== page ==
Nope! We do not currently have an Alchemy token sale but our users will be the first to know if we ever do 😉
Alchemy is currently a private company, if you're interested in investing, tweet out why you're interested and tag us @AlchemyPlatform.
If you are completely new to the blockchain space, you should check out our Blockchain 101 guide to learn more about the ins and outs of the technology behind blockchain, and the advantages of decentralization.
If you already know some blockchain stuff and are ready to dip your toes in development here are three great tutorials to check out:
No, we will never store your private keys, in fact, we never even see them since we only accept signed transactions. This also means we cannot sign and send transactions for you. For help on how to send transactions using Alchemy, check out this guide.
Generally "already known" means the transaction is on the node and is in a pending state. A good solution here is to double check that your transaction nonces are correct and that there aren't any currently pending transactions in your mempool.
Unfortunately, this is a fixed timeout configured by geth so we are unable to change it. This typically occurs with expensive or heavy
eth_calls . The best workaround is to break up your eth_call into smaller bites to ensure they don't get timed out.
If you run into your capacity limit, we recommend switching on autoscale which will allow your app to continue functioning with on-demand compute.
Archive data is free and available for all of our customers, no additional set up necessary!
A transaction object will have a block number associated with it, the block number is Ethereum's measure of time, however, if you want a standard timestamp you can easily get that by making a call to
eth_getBlockByNumber and specifying the
blockNumber field. Here is an example request. If you only have the transaction hash, you can get the full object by making a request to
You can! While we don't allow a single email to be on multiple teams due to UX concerns, one thing you can do is invite the user by appending a + to their email. For example, a user with email [email protected] could use [email protected] and [email protected] to be on two different teams, while still getting all their emails to one inbox!
In order to ensure maximum reliability for your calls, you can make
eth_getLogs requests with up to a 2K block range and no limit on the response size. You can also request any block range with a cap of 10K logs in the response.
If you need to pull logs frequently, we recommend using WebSockets to push new logs to you when they are available.
Join our discord and post in the #feature-request channel!
Glad you asked! We've built a bunch of higher level APIs to make your life as an Ethereum developer much easier. With our enhanced APIs you can access things like token balances and information, transaction history for given addresses, notifications about transaction activity, and more. Check out the full list here.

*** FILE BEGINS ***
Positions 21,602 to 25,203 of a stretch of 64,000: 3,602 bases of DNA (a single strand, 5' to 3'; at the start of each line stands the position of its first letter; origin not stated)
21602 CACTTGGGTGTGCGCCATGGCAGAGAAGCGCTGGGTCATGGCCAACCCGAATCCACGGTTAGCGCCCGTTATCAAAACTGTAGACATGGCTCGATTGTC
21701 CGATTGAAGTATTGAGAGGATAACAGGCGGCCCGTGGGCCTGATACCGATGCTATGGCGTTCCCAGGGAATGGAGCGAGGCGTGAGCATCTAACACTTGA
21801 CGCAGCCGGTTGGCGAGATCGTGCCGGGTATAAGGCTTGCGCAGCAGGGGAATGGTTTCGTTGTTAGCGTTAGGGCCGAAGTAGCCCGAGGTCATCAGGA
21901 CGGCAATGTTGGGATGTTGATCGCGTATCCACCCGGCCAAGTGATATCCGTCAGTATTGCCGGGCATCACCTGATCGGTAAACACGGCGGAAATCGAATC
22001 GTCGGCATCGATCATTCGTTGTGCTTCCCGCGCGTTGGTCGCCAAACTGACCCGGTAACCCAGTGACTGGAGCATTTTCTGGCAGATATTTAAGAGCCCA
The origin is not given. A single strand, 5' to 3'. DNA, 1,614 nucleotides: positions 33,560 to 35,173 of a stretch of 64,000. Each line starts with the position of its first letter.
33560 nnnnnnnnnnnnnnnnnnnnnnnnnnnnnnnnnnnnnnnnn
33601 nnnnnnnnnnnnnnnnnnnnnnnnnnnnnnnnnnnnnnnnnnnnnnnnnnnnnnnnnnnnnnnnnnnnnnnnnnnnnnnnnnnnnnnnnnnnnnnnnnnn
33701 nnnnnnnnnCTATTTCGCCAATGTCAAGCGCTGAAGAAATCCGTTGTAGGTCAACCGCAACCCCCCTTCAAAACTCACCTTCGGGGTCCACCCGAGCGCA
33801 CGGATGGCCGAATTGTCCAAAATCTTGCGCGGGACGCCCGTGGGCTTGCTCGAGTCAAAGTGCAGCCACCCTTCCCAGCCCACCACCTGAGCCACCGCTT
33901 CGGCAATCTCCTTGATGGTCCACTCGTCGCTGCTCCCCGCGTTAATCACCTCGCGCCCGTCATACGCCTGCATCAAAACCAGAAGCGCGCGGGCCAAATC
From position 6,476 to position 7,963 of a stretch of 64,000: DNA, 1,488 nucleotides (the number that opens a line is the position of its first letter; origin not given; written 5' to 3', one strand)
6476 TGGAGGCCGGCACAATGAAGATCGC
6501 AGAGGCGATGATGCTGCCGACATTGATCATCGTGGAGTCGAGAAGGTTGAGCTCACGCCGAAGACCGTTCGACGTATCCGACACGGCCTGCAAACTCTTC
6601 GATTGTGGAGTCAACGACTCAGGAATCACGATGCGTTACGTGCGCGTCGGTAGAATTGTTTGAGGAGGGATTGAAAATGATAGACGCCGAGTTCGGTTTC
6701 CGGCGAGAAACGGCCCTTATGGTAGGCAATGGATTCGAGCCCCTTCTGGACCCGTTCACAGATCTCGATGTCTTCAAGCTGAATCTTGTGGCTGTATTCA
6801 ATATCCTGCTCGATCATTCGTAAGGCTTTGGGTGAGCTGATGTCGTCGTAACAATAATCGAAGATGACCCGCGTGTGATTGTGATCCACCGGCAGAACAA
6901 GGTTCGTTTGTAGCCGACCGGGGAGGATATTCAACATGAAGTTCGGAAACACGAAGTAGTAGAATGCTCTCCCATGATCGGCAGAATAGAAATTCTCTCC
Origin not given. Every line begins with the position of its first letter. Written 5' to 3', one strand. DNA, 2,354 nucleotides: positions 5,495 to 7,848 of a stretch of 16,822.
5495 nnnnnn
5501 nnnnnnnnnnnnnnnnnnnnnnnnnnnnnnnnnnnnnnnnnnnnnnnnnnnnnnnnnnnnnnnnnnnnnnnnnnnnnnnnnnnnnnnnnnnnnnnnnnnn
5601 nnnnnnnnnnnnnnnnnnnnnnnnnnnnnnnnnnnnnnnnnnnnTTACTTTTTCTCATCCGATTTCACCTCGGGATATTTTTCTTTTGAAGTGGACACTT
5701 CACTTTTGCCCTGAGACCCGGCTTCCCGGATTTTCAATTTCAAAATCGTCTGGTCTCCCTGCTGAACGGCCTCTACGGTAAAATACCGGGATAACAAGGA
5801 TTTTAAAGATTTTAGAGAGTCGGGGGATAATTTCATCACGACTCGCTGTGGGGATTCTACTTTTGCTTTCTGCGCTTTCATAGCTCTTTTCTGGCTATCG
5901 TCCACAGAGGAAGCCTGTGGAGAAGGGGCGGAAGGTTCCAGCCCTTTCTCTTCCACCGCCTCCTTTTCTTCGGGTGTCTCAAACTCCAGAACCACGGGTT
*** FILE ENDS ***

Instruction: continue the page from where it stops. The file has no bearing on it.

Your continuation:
Alchemy's servers are currently located on US East, however we serve production traffic from 99% of countries in the world and see great latency in all regions.
Alchemy currently supports Geth and OpenEthereum node clients.
Great question! We've spent years developing an enhanced infrastructure and distributed node system to get the most consensus on the canonical block in the fastest amount of time. We'll only publish information if it's agreed upon by many of our nodes.
We do support compressed response payloads by using a Content-Encoding of gzip on all our responses.
Compute units are a way of measuring the resources it takes to serve your traffic, we implemented this to make sure pricing is sustainable and cost-effective as you scale. Check out this blog post for the reason we decided to implement a compute unit system.
You can see a breakdown of each method and its associated compute unit here.
A super easy way to distinguish between these two addresses is by calling eth_getCode, which will return contract code if it's a contract and nothing if it's a wallet. Here's an example of both using our composer tool:
Alchemy supports EIP-1898, which adds
blockHash to all JSON-RPC methods that accept a default block parameter. By allowing methods with a block number parameter to also accept a block hash parameter, EIP-1898 protects against re-orgs.
For instance, if a user executes
eth_call for block number 10000, but the network undergoes a re-org causing the block 10000 to change, it is unclear if the call evaluated at the old block or the new one.
The Alchemy free tier includes ~4,000,000 requests each month with free archive data access and the growth tier (with capped capacity) includes ~6,000,000 requests each month also with free archive data access. However, Alchemy uses a compute unit model instead of request limiting so this number will fluctuate depending on which requests you're making.
Large request headers will return errors even on methods that should be very small.
You may not always know exactly what headers you are sending in an API call. If you have a global wrapper or a wrapper that is very far up your import tree, then you may not even know that it is adding headers to your requests.
As an example, the Honeycomb Trace wrapper will add extremely large
X-Honeycomb-Trace headers to every request you send. This will show up on our end as
Request header exceeds LimitRequestFieldSize: X-Honeycomb-Trace and will be returned to you as a
Size of a request header field exceeds server limits error.
In general you should avoid such global wrappers. If you want to trace a request then add the headers as-needed.
Don't worry, we got you. Check out our support page for plenty of options!